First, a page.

Degree Name

MA (Master of Arts)



Date of Award


Committee Chair or Co-Chairs

Peggy J. Cantrell

Committee Members

Russell W. Brown, Jon B. Ellis


Parental favoritism is the preference or perception of preference of a parent for one child over another. The present study examines parental favoritism as well as the effects perceived favoritism has on one's self-esteem and if the effects are based on birth order. Participants were 325 undergraduate college students enrolled in introductory level classes. The mean age of the participants was 21.4 with 60% being women and 40% being men. Participants completed a parental favoritism questionnaire developed by the experimenter which assessed if the participant thought his/herself to be favored by a parent compared to a sibling. Self-esteem was assessed by the Rosenberg Self-Esteem Inventory. Results indicated no statistically significant main effects or interactions for gender, birth order, or perception of favoritism based on self-esteem. Results also indicated that women perceive favoritism slightly more often than men. Critiques of the present study and implications for future research are also discussed.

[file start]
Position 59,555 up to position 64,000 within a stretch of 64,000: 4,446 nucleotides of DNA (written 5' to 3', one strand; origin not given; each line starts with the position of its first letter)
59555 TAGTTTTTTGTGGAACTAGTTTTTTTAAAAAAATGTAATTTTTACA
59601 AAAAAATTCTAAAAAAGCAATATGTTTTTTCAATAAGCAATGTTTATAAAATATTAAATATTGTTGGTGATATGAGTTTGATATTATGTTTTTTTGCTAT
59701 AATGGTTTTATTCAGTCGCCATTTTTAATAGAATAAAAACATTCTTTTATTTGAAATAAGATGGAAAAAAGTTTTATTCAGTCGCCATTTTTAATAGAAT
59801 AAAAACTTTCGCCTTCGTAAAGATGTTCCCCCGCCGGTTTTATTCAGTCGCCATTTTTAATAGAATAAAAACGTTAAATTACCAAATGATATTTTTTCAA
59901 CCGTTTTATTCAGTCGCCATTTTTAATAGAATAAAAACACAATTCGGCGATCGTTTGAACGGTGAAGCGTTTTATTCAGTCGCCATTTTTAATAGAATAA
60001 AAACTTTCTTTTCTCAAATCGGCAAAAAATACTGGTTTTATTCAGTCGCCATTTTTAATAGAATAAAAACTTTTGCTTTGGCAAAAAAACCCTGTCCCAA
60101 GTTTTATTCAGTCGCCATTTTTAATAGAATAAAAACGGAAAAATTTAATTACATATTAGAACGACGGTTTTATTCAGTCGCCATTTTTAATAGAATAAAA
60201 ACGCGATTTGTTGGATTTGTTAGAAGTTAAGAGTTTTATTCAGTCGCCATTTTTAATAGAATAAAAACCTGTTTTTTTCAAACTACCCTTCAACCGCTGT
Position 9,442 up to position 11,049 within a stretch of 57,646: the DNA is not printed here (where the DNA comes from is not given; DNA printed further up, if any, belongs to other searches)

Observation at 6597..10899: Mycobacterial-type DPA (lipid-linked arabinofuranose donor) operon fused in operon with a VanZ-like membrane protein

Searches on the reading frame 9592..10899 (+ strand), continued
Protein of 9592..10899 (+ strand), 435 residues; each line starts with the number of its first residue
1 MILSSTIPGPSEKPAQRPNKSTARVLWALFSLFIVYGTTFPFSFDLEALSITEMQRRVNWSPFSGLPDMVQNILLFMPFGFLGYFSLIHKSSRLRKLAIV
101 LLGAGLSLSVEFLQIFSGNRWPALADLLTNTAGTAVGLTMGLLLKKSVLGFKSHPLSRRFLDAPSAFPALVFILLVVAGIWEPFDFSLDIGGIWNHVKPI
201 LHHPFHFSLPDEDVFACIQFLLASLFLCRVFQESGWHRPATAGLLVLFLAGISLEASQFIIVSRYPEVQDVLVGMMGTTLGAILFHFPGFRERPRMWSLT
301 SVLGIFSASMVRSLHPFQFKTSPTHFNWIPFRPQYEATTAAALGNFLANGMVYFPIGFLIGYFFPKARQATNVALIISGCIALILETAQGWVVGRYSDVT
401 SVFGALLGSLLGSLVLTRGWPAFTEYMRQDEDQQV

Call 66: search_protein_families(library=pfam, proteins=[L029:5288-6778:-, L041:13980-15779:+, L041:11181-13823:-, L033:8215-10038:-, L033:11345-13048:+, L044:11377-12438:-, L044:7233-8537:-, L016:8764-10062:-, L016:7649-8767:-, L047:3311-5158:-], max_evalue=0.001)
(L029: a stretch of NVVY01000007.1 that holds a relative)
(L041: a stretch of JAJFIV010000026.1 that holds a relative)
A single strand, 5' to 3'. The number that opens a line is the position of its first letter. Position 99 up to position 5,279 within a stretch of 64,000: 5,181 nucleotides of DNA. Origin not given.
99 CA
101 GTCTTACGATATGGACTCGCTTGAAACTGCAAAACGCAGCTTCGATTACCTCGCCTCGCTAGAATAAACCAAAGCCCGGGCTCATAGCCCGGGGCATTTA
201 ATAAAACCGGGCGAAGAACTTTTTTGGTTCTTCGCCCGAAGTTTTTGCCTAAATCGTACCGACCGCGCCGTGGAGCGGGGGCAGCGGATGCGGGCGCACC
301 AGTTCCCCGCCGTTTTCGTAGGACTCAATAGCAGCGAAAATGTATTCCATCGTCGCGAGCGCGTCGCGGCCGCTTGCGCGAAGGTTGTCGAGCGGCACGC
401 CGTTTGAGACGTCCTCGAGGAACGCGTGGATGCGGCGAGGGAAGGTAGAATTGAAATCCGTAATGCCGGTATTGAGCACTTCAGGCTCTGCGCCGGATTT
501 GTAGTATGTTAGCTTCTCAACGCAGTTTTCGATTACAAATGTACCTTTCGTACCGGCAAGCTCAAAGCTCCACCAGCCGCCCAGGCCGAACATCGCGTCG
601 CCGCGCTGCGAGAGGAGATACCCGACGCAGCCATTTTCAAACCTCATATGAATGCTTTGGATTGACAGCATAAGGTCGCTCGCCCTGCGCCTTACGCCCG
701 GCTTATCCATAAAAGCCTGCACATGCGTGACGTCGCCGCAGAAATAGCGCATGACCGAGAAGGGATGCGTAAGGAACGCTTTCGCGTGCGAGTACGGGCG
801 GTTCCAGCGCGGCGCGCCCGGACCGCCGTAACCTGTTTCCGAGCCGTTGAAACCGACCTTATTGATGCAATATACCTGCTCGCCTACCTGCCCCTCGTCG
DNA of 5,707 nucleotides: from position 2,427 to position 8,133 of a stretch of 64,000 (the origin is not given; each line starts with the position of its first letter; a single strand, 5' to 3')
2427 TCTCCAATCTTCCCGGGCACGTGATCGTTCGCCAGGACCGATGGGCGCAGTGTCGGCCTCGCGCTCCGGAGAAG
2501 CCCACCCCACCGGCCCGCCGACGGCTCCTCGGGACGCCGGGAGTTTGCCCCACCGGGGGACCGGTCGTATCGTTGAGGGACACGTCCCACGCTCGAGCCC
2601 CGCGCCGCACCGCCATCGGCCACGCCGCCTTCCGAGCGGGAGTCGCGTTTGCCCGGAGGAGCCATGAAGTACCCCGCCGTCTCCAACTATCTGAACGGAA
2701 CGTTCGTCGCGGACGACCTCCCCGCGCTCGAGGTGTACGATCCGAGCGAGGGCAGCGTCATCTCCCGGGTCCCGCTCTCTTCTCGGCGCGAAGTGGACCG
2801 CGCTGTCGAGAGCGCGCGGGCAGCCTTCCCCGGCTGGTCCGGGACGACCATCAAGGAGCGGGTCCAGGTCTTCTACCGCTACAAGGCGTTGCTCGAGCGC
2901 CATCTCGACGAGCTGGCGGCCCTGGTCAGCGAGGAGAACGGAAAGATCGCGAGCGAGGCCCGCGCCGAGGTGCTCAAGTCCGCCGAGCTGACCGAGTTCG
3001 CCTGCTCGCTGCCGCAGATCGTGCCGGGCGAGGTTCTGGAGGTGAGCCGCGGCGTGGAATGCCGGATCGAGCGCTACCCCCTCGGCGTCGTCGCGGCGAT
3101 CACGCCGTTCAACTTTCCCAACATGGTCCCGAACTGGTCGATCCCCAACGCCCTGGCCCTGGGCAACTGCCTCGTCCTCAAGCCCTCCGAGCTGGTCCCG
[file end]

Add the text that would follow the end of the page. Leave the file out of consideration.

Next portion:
Document Type

Thesis - unrestricted


Copyright by the authors.

Included in

Psychology Commons